In Silicon Valley, the most important thing to think about when starting a company is how you’re going to end it. The venture capital funding model that dominates the tech industry is focused on the “exit strategy” — the ways funders and founders can cash out their investment. While in common lore the exit strategy is an initial public offering (IPO), in practice IPOs are increasingly rare. Most companies that succeed instead exit the market by merging with an existing firm. And for a variety of reasons, innovative startups are especially likely to be acquired by the dominant firm in the market, particularly when they are venture funded.
In this paper, we argue that this focus on exit, particularly exit by acquisition, is pathological. It leads to concentration in the tech industry, reinforcing the power of dominant firms. It short-circuits the development of truly disruptive new technologies that have historically displaced incumbents in innovative industries. And because incumbents often buy startups only to shut them down, intentionally or not, it means that the public loses access to many of the most promising new technologies Silicon Valley has developed.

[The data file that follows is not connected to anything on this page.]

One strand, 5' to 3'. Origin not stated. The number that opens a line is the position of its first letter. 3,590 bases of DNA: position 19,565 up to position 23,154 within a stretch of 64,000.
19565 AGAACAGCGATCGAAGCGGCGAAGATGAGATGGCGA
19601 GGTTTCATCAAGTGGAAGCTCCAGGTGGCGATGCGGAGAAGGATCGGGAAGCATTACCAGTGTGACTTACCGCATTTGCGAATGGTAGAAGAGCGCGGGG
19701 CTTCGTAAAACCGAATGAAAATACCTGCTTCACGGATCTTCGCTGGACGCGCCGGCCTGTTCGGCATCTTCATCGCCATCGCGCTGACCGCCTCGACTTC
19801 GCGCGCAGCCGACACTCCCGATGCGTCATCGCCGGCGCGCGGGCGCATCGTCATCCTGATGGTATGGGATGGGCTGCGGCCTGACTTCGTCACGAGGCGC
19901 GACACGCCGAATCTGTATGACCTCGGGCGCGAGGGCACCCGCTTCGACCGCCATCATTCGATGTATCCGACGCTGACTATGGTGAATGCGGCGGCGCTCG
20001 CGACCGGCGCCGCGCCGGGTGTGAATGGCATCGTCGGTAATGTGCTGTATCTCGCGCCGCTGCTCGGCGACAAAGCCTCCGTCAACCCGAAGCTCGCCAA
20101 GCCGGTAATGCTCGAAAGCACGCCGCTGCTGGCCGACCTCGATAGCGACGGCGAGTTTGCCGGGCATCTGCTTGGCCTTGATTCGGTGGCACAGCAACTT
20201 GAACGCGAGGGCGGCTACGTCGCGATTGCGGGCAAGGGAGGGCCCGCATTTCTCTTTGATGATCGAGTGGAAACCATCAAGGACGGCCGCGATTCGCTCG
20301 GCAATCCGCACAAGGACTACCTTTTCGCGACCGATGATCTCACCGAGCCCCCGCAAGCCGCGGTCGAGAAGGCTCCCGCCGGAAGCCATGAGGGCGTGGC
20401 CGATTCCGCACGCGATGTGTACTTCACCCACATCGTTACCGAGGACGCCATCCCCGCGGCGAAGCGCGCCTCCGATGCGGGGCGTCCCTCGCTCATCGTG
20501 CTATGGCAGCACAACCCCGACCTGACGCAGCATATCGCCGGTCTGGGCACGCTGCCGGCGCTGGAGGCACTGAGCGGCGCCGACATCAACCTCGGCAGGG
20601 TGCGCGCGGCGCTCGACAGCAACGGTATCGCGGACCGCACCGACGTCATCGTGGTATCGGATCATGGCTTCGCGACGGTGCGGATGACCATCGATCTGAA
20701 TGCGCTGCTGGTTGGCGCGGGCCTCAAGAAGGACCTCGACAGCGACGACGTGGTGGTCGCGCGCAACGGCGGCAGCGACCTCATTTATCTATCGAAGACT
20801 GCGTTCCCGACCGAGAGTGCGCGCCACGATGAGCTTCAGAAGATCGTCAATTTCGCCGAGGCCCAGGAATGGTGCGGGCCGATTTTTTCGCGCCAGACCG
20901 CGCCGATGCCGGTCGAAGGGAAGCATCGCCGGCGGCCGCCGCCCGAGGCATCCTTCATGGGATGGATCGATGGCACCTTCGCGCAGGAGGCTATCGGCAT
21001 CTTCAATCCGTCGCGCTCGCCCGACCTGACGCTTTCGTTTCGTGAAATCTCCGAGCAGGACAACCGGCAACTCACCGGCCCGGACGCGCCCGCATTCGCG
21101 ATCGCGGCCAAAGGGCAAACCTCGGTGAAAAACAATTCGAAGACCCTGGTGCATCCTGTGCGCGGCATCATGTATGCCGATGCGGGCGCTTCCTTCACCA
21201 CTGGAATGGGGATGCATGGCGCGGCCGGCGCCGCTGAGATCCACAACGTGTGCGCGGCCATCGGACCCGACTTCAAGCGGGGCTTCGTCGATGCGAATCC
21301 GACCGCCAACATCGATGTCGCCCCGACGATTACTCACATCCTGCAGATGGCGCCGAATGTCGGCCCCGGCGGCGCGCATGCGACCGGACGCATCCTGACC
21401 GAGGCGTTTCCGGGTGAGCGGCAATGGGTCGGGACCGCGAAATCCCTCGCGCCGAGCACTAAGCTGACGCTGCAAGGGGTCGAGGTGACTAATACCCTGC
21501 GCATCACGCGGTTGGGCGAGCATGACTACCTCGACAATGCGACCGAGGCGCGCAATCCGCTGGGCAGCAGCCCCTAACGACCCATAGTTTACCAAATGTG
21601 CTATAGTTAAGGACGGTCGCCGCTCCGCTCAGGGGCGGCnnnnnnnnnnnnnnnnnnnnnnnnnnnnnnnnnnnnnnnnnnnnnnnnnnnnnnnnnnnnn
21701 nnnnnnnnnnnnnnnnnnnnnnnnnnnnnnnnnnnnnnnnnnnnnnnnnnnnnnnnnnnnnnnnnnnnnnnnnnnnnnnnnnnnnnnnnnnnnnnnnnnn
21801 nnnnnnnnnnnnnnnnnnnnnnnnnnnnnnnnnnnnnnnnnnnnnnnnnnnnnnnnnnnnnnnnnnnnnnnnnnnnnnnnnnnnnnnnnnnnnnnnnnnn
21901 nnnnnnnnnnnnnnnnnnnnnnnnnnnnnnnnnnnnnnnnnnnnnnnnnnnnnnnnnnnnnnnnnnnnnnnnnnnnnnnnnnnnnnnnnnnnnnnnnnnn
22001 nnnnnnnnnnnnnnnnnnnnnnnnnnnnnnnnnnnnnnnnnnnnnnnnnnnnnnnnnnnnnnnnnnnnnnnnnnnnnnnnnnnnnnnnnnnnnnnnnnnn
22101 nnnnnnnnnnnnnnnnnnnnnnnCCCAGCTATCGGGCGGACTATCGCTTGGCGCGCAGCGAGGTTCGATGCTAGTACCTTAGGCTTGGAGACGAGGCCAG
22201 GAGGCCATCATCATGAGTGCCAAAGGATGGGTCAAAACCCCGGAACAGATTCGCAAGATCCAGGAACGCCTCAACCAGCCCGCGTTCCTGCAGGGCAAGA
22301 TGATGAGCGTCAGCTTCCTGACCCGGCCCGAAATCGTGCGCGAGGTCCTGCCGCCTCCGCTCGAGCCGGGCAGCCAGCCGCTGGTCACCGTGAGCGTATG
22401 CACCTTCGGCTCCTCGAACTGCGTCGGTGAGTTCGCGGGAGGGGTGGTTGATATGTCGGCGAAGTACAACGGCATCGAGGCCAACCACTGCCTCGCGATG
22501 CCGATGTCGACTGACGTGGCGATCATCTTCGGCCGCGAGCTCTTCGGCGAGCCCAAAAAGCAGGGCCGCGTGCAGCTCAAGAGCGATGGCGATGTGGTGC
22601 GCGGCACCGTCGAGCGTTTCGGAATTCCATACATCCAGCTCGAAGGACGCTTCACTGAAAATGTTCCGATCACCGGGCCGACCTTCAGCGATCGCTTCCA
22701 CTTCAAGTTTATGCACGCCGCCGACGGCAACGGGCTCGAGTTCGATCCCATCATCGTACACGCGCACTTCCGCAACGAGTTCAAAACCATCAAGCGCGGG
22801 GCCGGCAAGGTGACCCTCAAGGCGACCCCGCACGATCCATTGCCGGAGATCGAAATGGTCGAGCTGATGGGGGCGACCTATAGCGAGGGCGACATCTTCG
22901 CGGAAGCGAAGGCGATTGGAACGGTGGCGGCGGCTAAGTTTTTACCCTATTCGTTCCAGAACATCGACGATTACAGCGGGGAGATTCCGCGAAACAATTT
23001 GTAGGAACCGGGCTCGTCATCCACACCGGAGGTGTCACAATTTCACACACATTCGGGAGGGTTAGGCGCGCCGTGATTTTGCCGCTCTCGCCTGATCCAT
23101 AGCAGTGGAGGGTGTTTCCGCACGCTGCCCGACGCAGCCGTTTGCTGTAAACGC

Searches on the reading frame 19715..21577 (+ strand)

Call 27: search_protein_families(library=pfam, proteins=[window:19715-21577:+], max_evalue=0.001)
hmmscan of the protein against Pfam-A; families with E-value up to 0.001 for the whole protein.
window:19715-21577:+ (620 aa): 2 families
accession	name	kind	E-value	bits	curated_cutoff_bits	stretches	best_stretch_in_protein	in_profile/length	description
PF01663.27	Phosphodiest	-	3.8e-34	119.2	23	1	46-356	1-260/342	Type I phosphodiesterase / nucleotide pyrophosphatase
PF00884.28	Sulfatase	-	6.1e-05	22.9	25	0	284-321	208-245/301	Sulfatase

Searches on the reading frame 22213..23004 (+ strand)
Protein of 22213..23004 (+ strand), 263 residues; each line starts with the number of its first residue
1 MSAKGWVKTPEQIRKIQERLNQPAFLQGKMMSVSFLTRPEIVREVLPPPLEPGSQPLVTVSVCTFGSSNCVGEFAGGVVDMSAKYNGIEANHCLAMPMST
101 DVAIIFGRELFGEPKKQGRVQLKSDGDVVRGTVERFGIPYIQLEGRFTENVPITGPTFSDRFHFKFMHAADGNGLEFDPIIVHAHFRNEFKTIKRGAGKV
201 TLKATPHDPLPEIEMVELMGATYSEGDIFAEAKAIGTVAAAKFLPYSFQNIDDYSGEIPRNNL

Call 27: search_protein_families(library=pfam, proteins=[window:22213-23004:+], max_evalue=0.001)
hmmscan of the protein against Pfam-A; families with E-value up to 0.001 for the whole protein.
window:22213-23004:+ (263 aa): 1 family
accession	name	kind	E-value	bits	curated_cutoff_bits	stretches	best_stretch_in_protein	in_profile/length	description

There has to be a better way. We suggest a number of ways to break the cycle of acquisition by incumbents, including changing the incentives that favor acquisition over continued operation, finding other ways to fund startups or to allow venture capital firms to cash out without an acquisition, and changing the antitrust laws to focus on who is acquiring startups. These solutions won’t fix the problem of today’s entrenched tech monopolies. But they will allow the next generation of companies that might displace the tech giants to make it to market.